This uninhibited dancer silhouetted against the sun and bright blue sky was inspired by the wife of the St Ives-based painter Roger Hilton. The painting was prompted by a rum-fuelled argument between the couple, which took place on the balcony of their holiday home in an isolated French village in 1962. Dancing vigorously with rage outside their house, naked, and shouting ‘Oi, Yoi, Yoi', Rose Hilton failed to notice the local firemen and others putting out a fire in a nearby field. The voluptuous vision which captured their attention made an equally big impact on the artist, who made two versions of the picture.
This exuberant painting was inspired by an incident which took place in the summer of 1963, when the artist and his family were holidaying in France. The artist's wife, Rose, had returned to their isolated village from shopping at a nearby town, and recalled "in rebellion, after returning hot and dusty, with the food and drink supplies for a week, I drank some rum, undressed and danced nude on the balcony, not noticing that the firemen and locals were busy putting out a fire in a hayrick in the fields opposite. Nor did I notice that they had transferred their attention to the balcony." Typically, however, Hilton removes the subject from a specific incident to encompass primal human energy in general.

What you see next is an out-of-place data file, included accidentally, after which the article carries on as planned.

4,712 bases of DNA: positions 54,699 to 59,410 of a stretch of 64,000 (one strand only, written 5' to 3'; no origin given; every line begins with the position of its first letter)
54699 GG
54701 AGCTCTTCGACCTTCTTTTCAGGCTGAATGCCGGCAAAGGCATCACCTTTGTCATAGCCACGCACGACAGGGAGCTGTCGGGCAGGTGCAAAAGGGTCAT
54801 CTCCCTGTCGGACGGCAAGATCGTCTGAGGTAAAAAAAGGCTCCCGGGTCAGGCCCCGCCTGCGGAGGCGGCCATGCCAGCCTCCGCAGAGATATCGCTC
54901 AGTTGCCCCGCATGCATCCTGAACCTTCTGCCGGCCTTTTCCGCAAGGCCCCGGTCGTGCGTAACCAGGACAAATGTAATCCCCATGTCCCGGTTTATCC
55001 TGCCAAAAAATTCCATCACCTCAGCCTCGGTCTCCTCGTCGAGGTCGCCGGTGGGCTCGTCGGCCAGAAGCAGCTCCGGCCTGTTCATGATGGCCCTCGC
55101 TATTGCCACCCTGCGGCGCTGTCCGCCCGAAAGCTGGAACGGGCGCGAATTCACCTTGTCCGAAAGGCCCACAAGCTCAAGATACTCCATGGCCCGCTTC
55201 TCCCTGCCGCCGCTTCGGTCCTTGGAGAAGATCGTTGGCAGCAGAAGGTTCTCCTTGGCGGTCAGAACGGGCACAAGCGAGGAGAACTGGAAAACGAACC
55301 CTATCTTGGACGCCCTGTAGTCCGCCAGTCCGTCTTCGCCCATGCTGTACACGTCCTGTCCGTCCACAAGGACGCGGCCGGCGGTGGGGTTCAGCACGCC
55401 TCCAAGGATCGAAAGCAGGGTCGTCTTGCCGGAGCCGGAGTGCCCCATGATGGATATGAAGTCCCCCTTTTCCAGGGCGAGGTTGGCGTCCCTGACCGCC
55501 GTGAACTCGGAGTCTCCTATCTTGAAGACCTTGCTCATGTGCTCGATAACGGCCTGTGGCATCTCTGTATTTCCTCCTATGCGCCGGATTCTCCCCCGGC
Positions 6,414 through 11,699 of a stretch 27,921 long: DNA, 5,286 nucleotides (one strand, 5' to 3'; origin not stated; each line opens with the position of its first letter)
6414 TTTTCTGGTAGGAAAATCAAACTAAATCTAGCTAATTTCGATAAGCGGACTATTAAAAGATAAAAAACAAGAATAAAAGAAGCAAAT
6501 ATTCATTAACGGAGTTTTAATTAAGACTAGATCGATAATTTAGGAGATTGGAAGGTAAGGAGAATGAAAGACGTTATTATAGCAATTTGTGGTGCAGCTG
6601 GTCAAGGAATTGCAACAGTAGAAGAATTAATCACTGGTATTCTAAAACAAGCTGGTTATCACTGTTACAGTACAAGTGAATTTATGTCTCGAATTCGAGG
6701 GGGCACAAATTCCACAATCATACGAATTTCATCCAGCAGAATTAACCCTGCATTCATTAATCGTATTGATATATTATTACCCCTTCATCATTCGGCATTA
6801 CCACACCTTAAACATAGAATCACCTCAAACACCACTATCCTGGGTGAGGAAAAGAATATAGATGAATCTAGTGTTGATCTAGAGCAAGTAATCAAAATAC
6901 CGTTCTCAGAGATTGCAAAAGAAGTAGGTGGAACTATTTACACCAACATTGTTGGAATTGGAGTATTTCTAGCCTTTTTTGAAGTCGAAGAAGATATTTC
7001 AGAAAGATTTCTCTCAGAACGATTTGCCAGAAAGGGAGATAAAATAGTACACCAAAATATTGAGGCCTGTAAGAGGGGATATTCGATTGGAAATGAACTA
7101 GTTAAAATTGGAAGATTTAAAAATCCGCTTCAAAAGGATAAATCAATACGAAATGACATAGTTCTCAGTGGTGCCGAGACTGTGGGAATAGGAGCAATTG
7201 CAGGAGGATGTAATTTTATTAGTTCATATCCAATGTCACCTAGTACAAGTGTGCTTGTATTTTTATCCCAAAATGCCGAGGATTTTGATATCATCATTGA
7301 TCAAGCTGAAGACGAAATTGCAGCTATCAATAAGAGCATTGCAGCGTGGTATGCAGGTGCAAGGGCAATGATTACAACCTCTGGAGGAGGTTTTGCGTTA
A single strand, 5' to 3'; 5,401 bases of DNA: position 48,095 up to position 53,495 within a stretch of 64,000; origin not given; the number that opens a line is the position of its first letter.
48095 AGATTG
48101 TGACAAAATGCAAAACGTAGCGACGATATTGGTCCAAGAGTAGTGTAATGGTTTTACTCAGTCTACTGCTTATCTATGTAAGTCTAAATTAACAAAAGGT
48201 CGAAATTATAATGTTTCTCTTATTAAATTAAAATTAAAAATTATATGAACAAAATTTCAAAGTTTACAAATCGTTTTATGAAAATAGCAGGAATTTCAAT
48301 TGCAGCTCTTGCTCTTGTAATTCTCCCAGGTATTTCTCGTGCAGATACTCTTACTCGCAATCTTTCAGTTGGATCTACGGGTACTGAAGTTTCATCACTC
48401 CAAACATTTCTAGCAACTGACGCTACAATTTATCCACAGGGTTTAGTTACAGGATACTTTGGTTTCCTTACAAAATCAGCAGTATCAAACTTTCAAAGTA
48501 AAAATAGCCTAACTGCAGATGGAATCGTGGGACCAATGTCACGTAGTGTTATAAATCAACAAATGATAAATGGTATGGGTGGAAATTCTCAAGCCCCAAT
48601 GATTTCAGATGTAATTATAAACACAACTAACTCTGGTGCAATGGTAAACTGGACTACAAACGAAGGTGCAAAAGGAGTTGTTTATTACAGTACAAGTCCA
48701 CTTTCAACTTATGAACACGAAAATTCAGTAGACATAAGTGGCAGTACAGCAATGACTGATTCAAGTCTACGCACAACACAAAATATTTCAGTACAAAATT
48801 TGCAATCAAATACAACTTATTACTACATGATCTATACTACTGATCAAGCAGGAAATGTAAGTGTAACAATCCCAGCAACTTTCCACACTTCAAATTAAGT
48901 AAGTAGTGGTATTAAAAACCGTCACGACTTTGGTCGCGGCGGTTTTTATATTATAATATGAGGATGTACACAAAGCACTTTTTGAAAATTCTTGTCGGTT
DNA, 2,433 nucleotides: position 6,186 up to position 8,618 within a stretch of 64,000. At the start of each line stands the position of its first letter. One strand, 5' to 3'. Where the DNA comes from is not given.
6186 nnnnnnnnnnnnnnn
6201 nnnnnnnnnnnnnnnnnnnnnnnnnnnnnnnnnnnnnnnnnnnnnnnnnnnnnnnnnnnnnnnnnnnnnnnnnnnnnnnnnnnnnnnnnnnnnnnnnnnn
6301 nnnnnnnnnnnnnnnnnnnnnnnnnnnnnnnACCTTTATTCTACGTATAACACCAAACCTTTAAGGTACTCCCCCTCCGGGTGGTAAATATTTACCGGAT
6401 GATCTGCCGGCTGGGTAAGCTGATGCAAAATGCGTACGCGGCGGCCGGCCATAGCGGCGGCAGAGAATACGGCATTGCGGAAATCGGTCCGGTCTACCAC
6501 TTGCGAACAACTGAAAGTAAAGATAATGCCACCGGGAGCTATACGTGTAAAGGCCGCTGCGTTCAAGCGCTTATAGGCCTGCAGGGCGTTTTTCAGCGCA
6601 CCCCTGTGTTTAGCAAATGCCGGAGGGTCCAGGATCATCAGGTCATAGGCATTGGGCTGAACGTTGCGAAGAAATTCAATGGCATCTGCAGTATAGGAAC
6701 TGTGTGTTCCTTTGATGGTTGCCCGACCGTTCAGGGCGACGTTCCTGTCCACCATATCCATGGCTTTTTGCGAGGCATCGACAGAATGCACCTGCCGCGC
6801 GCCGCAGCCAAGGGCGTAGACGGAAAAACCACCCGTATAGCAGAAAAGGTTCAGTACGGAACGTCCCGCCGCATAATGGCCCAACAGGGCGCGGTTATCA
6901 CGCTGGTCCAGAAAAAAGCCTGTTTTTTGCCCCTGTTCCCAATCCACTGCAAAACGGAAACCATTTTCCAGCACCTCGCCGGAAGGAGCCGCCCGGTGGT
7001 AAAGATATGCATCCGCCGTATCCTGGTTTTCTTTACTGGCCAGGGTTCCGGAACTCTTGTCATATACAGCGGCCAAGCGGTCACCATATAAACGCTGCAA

Hilton was born in Middlesex. He studied at the Slade School of Fine Art, London and also enjoyed a bohemian lifestyle in Paris during the 1930s. Hilton joined the army in 1939 and spent the years of 1942 to 1945 as a prisoner of war. He began painting in an abstract style in the early 1950s. From 1957 Hilton spent an increasing proportion of his time in St Ives in Cornwall, settling there in 1965. During this period he moved away from abstraction and began to incorporate landscape and figurative motifs into his work.